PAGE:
Mission Dolores Cemetery

Photo added by James Seidelman

Mission Dolores Cemetery

Also known as Mission San Francisco de Asis Cemetery

3321 16th Street
San Francisco, San Francisco County, California, 94114 USA
Memorials 1,210 added (22% photographed)


The oldest burial ground in the city of San Francisco, the Mission was founded on October 9, 1776 when the padres chose a site besides a little inlet called Laguna Dolores near the pueblo of Yerba Buena. As time went by the town changed its name to San Francisco, while the mission became popularly known as Mission Dolores.

The oldest remaining building in San Francisco, the mission church survived the great earthquake and fire of 1906 unharmed. Outside the church, only the old cemetery is as it was. The church is the only remaining mission building.

Besides the cemetery, there are several people buried in the floor of the old church including some of the founding Friars.

Removal of bodies began on April 8, 1889 because of the Sixteenth-street extension. Ten of the bodies have been interred in Mount Calvary Cemetery; 40 at the cemetery of the Holy Cross in San Mateo County; 1, that of Senor Peralta, has been sent to Oakland; 1, named Murphy, sent to Vallejo; 2 children sent to Odd Fellows' cemetery, and the remaining 446, have been reinterred in another part of the Mission Cemetery. One of these is Thomas Ford, a former stock-broker and society leader, and Senor Diaz, an old Spaniard Don. The three bodies disinterred yesterday were found beneath the roots of cypress trees that had been planted upward of thirty years ago. In every instance, except two or three recent interments, there was nothing to be found except a few bones, or badly corroded coffin plates. These, as a rule, were placed in new boxes. There was no mixing of bodies. When they were unknown, a simple cross marks the place of reinternment, upon which is inscribed "unknown," or sometimes the number of the lot or grave from which they were taken. This, however, has seldom been necessary as most of the remains were localized by a slab or tablet.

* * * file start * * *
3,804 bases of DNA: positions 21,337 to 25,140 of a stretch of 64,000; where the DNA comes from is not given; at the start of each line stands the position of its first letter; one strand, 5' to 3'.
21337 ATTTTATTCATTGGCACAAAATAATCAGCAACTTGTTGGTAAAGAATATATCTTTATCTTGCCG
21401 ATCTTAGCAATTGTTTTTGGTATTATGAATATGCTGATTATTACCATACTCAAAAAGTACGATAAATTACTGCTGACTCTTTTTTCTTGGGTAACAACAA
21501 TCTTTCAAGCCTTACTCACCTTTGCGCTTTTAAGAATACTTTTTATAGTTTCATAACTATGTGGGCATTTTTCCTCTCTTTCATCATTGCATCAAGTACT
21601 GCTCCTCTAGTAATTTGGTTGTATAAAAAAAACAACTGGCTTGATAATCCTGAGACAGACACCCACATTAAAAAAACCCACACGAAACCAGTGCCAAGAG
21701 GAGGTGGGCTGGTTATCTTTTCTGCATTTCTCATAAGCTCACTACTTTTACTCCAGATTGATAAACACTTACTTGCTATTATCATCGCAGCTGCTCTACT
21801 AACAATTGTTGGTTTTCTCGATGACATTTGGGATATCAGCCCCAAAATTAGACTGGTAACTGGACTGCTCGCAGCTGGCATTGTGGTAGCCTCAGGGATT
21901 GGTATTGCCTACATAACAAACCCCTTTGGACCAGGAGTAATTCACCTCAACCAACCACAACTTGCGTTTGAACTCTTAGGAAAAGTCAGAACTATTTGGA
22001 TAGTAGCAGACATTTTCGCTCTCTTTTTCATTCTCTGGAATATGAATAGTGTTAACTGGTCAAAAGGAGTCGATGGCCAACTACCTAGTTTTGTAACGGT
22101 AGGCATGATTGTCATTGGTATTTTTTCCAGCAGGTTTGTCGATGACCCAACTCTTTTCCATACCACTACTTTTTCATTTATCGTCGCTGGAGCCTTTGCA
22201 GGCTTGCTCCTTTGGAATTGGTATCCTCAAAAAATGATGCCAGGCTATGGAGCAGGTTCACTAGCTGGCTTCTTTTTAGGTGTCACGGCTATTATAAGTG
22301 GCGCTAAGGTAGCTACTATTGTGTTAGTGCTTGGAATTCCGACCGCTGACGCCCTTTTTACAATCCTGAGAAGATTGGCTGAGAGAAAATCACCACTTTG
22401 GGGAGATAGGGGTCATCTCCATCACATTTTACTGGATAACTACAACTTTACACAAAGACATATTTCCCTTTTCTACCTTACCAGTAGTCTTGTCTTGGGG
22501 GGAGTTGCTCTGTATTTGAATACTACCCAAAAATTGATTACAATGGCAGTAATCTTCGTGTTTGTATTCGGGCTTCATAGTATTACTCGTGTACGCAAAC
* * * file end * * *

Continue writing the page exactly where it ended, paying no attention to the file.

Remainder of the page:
There were originally 5,515 more graves that extended West on Chula Lane, mostly Native Americans, who were moved to a group grave, in accordance with the Indians' wishes, near today's Grotto and a statue of Kateri Tekawitha, a Mohwak maiden, with the following inscription: "In prayerful memory of our faithful Indians". They had the custom of burying in rows and in time disinter and put the remains in a "Charnel House" which they had at the Mission before the mass removal. The others, early Christians and church staff were moved to Holy Cross Cemetery in Colma in the 1930's.


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GPS Coordinates: 37.7596359, -122.4366150

  • Added: 28 Jul 2003
  • Find A Grave Cemetery: #1967445